Why the End of Summer Could Mean the End of a Relationship
You know how the song goes: “Summer loving had me a blast/Summer loving happened so fast/Met a boy who made me friggin’ crazy” — wait, that’s not right. If your summer romance is starting to feel more like 10 Things I Hate About You than Grease, it might not just be because you’re running out of iconic summer movies to Netflix and chill by.
If you’re ready to toss that dude you met on the beach like he’s end-of-season mascara — or even things with your long term S.O. feel like they’re cooling down — you’re unfortunately on-trend. According to new research, there’s a spike in the number of couples who get divorced at this time of year. And actually, it’s biannual, consistently right after the summer and winter holidays. Sociologists analyzed divorce filings in Washington state from 2001 to 2015 and found that they typically peaked in March and August.
The researchers posit that this is because the holidays are “culturally sacred times for families,” meaning it’s perceived that a split will especially sting during a season where people are typically spending time with their and their significant other’s families. In some cases, people also wait because the prospect of summer vacations makes them more optimistic about the future of the relationship. But even the most Instagram-worthy trip to the Bahamas isn’t enough to completely save a marriage.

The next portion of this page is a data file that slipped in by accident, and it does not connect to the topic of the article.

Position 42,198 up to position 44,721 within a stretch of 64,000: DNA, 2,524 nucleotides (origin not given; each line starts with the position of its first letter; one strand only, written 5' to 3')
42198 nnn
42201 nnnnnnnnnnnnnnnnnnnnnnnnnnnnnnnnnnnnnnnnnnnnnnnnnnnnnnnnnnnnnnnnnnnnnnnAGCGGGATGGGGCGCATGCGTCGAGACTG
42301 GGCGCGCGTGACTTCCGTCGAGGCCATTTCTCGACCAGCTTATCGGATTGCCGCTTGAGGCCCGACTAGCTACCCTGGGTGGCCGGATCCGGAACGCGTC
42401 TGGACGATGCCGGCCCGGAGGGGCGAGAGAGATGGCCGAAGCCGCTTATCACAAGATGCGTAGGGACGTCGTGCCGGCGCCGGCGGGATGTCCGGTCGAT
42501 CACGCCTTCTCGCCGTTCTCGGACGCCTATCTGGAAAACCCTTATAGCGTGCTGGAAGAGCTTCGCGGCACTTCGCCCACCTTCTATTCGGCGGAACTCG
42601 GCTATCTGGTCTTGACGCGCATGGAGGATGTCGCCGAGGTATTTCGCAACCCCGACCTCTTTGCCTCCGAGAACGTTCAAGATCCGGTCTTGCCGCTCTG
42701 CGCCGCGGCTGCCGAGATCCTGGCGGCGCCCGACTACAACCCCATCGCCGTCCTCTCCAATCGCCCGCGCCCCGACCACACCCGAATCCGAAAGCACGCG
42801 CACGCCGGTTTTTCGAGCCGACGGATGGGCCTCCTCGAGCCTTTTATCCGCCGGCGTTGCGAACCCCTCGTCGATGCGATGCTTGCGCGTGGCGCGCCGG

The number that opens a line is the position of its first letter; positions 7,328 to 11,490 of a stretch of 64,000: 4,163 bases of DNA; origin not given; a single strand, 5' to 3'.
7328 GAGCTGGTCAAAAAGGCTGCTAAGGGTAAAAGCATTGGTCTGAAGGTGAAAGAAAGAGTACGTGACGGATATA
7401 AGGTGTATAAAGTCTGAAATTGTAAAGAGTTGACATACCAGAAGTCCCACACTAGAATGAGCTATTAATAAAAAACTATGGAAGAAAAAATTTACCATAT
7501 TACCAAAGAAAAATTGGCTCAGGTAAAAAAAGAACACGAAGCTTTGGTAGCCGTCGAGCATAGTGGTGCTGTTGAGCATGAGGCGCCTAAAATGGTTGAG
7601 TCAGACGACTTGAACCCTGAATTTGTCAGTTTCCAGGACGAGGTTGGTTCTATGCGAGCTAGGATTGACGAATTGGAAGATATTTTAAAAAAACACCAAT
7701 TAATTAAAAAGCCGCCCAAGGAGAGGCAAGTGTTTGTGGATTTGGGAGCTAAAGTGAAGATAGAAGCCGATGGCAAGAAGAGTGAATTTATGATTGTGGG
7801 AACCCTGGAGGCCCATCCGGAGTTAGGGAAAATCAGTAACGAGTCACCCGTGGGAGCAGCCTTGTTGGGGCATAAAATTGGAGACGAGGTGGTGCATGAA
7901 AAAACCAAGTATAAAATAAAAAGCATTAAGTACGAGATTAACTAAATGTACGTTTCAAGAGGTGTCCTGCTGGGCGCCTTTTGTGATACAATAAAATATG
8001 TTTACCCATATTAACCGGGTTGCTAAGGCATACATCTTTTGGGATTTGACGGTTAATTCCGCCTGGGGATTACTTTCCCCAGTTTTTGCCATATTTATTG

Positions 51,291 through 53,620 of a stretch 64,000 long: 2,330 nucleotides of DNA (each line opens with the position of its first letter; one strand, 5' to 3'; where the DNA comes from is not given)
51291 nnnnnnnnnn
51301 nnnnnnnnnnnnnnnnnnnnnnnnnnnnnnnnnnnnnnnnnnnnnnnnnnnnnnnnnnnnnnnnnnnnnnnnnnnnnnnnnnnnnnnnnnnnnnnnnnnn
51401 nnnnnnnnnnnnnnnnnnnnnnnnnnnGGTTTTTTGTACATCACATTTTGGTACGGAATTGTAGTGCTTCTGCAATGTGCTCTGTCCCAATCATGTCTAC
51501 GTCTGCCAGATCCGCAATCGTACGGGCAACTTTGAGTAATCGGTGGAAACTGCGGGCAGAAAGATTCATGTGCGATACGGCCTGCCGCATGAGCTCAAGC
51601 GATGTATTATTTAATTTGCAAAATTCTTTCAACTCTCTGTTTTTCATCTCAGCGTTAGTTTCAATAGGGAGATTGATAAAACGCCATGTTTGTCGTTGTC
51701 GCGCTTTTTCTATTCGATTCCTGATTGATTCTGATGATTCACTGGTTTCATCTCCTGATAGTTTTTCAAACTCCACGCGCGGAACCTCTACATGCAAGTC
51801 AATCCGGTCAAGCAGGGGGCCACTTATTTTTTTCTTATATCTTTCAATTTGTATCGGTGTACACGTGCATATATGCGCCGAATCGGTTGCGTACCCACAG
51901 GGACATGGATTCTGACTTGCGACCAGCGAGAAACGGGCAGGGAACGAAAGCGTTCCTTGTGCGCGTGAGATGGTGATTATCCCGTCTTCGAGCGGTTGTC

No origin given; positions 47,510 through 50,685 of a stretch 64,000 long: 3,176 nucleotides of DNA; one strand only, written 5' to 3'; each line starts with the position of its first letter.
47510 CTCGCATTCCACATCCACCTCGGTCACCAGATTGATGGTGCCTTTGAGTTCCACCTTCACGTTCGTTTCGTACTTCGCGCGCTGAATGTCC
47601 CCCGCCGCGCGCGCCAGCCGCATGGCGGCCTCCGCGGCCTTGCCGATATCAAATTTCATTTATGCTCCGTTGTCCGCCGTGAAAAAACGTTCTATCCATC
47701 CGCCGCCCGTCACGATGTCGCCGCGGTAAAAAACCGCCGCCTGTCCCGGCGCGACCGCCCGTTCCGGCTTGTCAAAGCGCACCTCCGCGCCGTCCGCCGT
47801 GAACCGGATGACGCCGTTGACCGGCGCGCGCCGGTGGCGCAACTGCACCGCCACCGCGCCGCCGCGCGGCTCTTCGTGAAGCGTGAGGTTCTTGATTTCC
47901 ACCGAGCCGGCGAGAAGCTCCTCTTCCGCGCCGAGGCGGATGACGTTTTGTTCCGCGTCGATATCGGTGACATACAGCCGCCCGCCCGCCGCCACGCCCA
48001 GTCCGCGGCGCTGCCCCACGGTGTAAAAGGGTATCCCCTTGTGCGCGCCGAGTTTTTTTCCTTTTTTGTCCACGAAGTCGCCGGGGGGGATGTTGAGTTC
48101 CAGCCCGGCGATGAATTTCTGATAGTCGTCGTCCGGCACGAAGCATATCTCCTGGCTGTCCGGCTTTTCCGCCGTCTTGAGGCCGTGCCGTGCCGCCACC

And bad news, it gets even more bleak for couples in winter. The researchers noted that summer divorces happen right at the end of the season — likely so all of the emotional and logistical work is over before school starts, if there are kids involved. But in winter, it happens a couple months later, closer to the beginning of spring. Stress-filled family holidays could prove to be the final straw for already troubled couples, and it may take a few months for people to get their finances (and courage) together to act.
Other factors might come into play as well, like unemployment rates or the health of the housing market. But any timing shifts the researchers uncovered along the lines of those factors (like the 2008 recession, for example) weren’t statistically significant enough to discount the pattern. Now, they’re looking at other states to see if the data is consistent, or if the way that Washington governs divorce proceedings and guardianship rulings is a determining factor. There’s a lot more to be done, but based on the four other states they’ve examined so far (Ohio, Minnesota, Florida and Arizona), it does look like the trend is pretty consistent.
If you’re married or in a relationship and kind of freaking out right now, don’t panic. This research doesn’t mean you’re destined to split up after you put away the grill for the season. But it can’t hurt to be aware of the mood shifts that lead to these patterns, and that you might need to take extra care of your relationship if things are a little rocky come Labor Day.
Have you ever noticed the time of year playing a role in your breakups? Tweet us your take @BritandCo.
(Photos via Getty).